Post time is 3:23 pm EST.
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For Sunday Jan. 26, we are looking at the 6th race at Aqueduct. The weather should be a brisk 41 degrees at post time. This is a $62.5K Optional Claimer for fillies and mares that are 4yo and above which have never won $10K twice other than maiden, claiming, starter or state OR optional claim the horse for $62.5…which none have In its past four races,
#2 Fair Regis (3/1) has had these odds versus this competition and her finish: $82K Allowance – 1.2, 3rd by 2.25 $150K Stakes – 2.3, 2nd by 4 $150K Stakes – 6.1, 3 rd by 3.5 $77K Allowance – 2.4, won by .5 Furthermore, the winner from its last, Kept True, ran a tight race and came up one length short in the $100K La Verdad Stakes.
#5 Bridlewood Cat, who is the ml favorite of 3/5, broke her maiden two back in her second chance, moved up to $75K Allowance company and won that going away.
#6 Piedi Bianchi (6/1) hasn’t raced in over a year and if you’re keeping score on the money, this one has em’ all beat by a long shot – 12:2-3-3 for $361,850 or $30.1K per.
Who knows what will show up with this gray mare? So, staying with the SmartCap numbers, I am going with #2 Fair Regis with her drop in class and leading rider Jose Lezcano getting his second try with her.
SmartCap is an algorithm-based system that helps the horse player identify key contenders in a race.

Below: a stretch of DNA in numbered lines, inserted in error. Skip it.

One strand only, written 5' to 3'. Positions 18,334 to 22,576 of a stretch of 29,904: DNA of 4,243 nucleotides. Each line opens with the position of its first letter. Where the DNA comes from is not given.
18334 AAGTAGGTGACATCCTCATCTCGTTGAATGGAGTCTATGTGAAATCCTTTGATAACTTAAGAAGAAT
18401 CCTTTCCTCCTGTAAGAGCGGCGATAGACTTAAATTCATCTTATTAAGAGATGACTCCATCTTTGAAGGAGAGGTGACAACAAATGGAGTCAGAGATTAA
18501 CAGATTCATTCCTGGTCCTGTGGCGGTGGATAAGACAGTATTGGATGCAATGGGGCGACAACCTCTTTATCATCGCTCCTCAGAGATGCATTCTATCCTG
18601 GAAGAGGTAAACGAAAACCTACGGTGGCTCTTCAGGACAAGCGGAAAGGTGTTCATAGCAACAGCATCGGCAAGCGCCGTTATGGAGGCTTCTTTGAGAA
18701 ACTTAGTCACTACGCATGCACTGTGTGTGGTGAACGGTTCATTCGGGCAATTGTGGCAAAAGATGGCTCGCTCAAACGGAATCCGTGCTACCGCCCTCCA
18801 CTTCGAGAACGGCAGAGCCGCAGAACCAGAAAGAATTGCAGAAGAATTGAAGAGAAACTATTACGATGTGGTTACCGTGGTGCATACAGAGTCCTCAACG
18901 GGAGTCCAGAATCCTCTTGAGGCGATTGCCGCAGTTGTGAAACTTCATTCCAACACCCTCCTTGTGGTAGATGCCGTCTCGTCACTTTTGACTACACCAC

Developed by a math prodigy from West Point, you will receive a graph like the one below, per race, when you order SmartCap.
The figures along the left represent each entrants’ best last race, with the top number being the speed and the bottom number is its class. In this example, #10 comes out clearly ahead in class and speed which gives him an edge. Why is that number important? It identifies the horse that is in shape and like human sports competitions, the person(s) in the best shape has the advantage.
The graph on the right represents a horses’ overall rating. When you look at this graph, you will notice on the top far left, the track and race number. This is from Penn National, race two. To the right of this is this races’ class rating and its money – money being the separator for class. So, in this example, we have a $5K race and the class rating is 73. The 73 is the rating set by Equibase. At Penn 2 for this, you have a horse who raced a 62.9 overall versus a 106.2 overall. Now, #7 has a slightly better speed rating yet has been racing against lesser competition. The #10 has the best last, close speed rating, and by far best class, it would be a play. It won going away.
If you are unfamiliar with Equibase, they are the most reliable source for PP’s in the industry. Additionally, one reason why you may see us posting picks to the same tracks is Equibase installed their own GPS technology at Mahoning Valley, Penn National and is the official timer at Golden Gate, Laurel, Woodbine and Pimlico.
You must consult your PP’s regardless of what this graph tells you – especially in routes because this is where jockey skill makes the paramount difference. You can have the best horse in a certain race and if the jockey cannot work out a solid trip, it’s done.
Steer clear from an off track. Always check the weather before placing your order.
We are only providing you with a tool to identify potential horses in a race. You are directly responsible for your own wagering.
Pick your spots. It is a losing proposition to bet every race.
We rarely handicap maiden races and two-year-old races can be daunting – again, consult your pp’s before indulging.
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